Reports of torture around Melitopol have also been corroborated through the testimonials of ex-Russian Federation forces.  Former senior Russian army officer Konstantin Yefremov described the torture he witnessed taking place around Melitopol.  According to Yefremov, “one of them [a Ukrainian prisoner of war] admitted to being a sniper.  On hearing this, the Russian colonel lost his mind.  He hit him, he pulled the Ukrainian’s trousers down and asked if he was married.  ‘Yes,’ the prisoner replied.  ‘Then someone bring me a mop,’ said the colonel.”  I won’t continue with the description – he goes on – but suffice it to say that such episodes of sexual violence by Russia’s forces are not rare.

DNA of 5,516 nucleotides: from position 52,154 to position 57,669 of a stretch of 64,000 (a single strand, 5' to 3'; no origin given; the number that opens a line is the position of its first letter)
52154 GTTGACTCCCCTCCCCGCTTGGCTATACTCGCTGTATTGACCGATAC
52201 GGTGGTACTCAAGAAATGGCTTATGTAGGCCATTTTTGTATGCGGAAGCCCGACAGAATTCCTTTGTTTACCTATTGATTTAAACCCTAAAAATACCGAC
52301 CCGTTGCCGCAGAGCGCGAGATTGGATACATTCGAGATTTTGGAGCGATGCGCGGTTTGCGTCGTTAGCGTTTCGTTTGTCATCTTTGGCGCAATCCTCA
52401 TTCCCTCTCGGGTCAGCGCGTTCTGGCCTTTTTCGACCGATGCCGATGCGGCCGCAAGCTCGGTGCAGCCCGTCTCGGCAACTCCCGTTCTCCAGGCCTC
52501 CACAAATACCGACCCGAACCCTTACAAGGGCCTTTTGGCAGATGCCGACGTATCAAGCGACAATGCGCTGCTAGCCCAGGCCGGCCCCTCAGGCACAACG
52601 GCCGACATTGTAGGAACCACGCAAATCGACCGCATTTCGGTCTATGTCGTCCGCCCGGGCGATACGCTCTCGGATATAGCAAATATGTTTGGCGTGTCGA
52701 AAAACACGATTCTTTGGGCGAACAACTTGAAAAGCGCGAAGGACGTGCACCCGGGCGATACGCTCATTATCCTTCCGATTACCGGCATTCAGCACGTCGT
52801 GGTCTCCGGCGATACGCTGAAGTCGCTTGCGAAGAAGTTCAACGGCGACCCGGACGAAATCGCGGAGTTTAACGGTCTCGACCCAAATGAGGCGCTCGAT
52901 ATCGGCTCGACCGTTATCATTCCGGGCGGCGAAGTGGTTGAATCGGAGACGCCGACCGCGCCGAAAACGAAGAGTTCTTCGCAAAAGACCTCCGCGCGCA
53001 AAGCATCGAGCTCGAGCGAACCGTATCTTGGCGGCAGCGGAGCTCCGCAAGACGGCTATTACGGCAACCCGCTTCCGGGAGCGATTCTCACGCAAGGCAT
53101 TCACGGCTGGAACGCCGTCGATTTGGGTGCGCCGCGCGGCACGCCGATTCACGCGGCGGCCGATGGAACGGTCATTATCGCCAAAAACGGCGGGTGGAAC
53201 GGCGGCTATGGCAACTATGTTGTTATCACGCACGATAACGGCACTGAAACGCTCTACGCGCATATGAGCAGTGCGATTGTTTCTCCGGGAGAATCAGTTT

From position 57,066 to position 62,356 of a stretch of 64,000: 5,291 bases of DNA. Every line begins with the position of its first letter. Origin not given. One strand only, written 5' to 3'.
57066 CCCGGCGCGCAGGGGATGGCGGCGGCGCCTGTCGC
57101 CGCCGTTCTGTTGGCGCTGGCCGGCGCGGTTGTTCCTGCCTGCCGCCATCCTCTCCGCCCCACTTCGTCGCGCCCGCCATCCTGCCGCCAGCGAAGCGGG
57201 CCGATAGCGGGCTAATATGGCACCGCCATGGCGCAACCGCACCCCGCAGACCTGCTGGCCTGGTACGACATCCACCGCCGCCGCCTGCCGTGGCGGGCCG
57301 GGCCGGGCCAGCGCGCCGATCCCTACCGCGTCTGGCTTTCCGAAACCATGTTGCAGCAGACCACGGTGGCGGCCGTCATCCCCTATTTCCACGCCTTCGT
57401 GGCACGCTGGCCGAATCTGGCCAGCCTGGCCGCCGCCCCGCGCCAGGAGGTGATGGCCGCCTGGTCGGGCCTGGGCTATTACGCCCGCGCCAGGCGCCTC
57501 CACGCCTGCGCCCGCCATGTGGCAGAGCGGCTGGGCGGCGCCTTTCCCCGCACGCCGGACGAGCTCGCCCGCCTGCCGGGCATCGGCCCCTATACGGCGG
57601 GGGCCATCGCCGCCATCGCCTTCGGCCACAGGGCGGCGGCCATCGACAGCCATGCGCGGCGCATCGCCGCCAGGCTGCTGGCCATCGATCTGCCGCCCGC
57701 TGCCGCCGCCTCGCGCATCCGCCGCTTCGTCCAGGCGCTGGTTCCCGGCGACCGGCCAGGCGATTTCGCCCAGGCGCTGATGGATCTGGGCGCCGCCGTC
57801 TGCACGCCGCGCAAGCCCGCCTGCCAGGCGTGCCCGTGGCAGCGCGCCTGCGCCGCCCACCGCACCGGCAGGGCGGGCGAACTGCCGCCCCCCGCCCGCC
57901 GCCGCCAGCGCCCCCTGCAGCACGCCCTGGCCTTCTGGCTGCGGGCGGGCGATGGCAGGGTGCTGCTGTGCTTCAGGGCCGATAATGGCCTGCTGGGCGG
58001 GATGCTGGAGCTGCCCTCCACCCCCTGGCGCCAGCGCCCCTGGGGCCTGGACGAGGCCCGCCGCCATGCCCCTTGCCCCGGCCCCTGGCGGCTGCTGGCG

Residents of Melitopol also describe men between the ages of 20 and 50 being forcibly conscripted into the army to fight against Ukraine, their own country. According to these residents, locals who refused to be conscripted were tortured.  Melitopol resident Sasha describes the experience of his neighbor and friend who refused three times to be conscripted.  The first time he ignored the conscription papers, Russia’s troops kept him in a basement for three days.  The second time, they tortured him for a week.  The third time, they tortured him for a month.  Unable to break him, his tormentors finally broke his kneecap to disable him.